Fort Collins Science Center


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The mission of the U.S. Geological Survey (USGS) at the Fort Collins Science Center Molecular Ecology Laboratory is to use the tools and concepts of molecular genetics to address a variety of complex management questions and conservation issues facing the management of the Nation's fish and wildlife resources.
Gunnison Sage-grouse (courtesy of Gerrit Vyn)
Together with our partners, we design and implement studies to document genetic diversity and the distribution of genetic variation among individuals, populations, and species. Information from these studies is used to support wildlife-management planning and conservation actions. Current and past studies have provided information to assess taxonomic boundaries, inform listing decisions made under the Endangered Species Act, identify unique or genetically depauperate populations, estimate population size or survival rates, develop management or recovery plans, breed wildlife in captivity, relocate wildlife from one location to another, and assess the effects of environmental change.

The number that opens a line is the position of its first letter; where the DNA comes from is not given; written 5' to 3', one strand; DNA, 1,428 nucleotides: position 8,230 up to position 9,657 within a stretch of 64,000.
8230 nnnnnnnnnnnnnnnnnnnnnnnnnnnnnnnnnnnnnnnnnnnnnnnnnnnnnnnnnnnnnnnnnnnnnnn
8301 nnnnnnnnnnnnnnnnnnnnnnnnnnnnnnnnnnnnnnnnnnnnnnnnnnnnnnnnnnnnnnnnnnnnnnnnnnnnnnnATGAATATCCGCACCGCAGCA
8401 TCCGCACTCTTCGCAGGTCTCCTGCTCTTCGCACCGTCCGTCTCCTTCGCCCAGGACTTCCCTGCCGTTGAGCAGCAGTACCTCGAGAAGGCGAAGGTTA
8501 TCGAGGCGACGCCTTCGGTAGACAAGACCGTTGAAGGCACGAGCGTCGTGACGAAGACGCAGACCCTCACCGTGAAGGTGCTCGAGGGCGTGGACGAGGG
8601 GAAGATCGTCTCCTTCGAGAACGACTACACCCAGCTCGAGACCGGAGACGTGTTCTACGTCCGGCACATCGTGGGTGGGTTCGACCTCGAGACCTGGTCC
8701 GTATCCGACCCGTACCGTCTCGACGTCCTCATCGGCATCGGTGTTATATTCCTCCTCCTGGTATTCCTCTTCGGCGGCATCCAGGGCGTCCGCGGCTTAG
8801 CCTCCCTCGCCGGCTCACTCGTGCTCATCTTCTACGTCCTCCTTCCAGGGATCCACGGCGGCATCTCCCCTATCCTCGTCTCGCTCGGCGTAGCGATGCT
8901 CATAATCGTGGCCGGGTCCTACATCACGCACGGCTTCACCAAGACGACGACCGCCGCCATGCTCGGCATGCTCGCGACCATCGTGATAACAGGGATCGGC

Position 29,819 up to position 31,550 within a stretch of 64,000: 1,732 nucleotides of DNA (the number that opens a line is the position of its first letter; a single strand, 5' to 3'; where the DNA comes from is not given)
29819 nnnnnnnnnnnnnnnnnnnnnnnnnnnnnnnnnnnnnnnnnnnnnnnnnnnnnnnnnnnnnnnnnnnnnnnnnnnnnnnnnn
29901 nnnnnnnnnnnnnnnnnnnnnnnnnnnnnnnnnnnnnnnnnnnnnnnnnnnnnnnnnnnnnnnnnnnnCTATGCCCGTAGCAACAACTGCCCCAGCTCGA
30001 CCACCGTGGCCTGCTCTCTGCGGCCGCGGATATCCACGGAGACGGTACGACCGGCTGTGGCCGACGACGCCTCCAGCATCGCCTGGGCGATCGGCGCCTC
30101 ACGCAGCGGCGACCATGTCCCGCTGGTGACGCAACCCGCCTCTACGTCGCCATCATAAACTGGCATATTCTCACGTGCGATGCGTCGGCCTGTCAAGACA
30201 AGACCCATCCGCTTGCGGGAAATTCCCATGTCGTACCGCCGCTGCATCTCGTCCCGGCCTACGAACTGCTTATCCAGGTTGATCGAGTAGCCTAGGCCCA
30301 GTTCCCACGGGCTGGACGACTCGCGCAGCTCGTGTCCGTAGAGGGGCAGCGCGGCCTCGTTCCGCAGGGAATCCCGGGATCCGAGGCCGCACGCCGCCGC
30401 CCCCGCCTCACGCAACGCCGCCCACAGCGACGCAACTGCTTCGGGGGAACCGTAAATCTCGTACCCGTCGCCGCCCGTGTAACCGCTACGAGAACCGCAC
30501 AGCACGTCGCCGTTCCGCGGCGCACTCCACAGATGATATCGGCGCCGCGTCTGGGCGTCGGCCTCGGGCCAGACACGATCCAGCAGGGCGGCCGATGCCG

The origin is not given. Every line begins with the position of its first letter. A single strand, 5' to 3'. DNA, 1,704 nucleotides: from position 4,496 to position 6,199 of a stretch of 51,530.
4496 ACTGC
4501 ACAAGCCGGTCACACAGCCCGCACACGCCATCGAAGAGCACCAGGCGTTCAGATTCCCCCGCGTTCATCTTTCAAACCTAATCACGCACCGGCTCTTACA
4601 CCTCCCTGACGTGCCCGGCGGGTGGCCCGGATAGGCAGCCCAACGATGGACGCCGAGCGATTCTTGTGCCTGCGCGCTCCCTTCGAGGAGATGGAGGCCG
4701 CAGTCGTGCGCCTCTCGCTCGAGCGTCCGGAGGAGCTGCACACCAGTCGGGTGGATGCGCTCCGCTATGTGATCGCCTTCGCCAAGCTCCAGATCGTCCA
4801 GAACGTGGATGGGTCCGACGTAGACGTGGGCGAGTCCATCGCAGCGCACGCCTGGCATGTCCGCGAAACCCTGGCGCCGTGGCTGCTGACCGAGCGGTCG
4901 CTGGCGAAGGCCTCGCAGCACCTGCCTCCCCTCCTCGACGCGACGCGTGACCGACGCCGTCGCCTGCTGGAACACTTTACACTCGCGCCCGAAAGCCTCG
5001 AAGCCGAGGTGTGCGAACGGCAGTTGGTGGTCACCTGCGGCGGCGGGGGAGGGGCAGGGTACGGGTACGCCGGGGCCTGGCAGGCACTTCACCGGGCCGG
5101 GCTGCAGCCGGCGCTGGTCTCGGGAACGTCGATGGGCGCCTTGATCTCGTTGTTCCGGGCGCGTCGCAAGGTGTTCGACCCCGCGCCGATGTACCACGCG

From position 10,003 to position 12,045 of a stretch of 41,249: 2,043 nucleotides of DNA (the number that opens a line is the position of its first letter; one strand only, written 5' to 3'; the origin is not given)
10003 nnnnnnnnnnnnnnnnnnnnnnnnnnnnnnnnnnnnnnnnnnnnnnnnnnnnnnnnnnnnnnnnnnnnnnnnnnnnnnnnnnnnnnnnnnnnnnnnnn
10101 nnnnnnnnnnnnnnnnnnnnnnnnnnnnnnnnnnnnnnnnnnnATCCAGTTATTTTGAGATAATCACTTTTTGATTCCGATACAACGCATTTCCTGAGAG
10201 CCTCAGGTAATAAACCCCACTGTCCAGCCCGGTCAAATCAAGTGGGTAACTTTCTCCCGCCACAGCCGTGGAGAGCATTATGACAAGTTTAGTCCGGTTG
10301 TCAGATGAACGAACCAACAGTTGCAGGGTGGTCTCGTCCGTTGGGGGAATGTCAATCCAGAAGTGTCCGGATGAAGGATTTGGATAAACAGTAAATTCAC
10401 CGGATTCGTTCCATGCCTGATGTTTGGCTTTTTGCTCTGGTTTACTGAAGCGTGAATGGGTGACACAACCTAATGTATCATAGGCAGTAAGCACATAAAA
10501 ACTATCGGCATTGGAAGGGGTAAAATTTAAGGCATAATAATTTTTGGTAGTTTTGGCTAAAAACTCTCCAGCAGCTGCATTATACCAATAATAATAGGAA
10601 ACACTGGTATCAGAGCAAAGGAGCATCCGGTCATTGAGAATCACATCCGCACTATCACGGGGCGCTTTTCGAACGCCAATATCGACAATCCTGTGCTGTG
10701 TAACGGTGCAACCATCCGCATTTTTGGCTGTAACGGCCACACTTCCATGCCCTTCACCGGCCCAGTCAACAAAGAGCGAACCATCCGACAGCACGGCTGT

DNA sequence
Applying the Science of Molecular Genetics to the Issues of Biological Conservation

The use of molecular genetics has become increasingly important in the fields of wildlife biology, conservation biology, restoration ecology, and ecosystem science. Genetic diversity—the amount of genetic variability within a species—is an important aspect of biological diversity and plays an essential role in the conservation of species and ecosystem diversity. At the species level, conservation of genetic variability is important to the overall health of populations because such variation can represent adaptive responses to different types of environments present within a species' range. This variation may play an important role in surviving novel diseases and adapting to environmental changes associated with anthropogenic (influenced by humans) stressors, such as climate change or habitat loss. Trumpeter Swans (courtesy of U.S. Fish and Wildlife Service, Donna Dewhurst) Furthermore, because different species coexist in communities, the loss of genetic diversity in one species can affect the structure and composition of the community of species within an ecosystem, which in turn may have a cascading effect on ecosystem health, integrity, and sustainability.

Indiana Bats (courtesy of Al Hicks)
Midget Faded Rattlesnake (courtesy of Josh Parker)
Mountain Lion (courtesy of U.S. Fish and Wildlife Service, Larry Moats)

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Page Last Modified: 1/14/2013 10:57:14 PM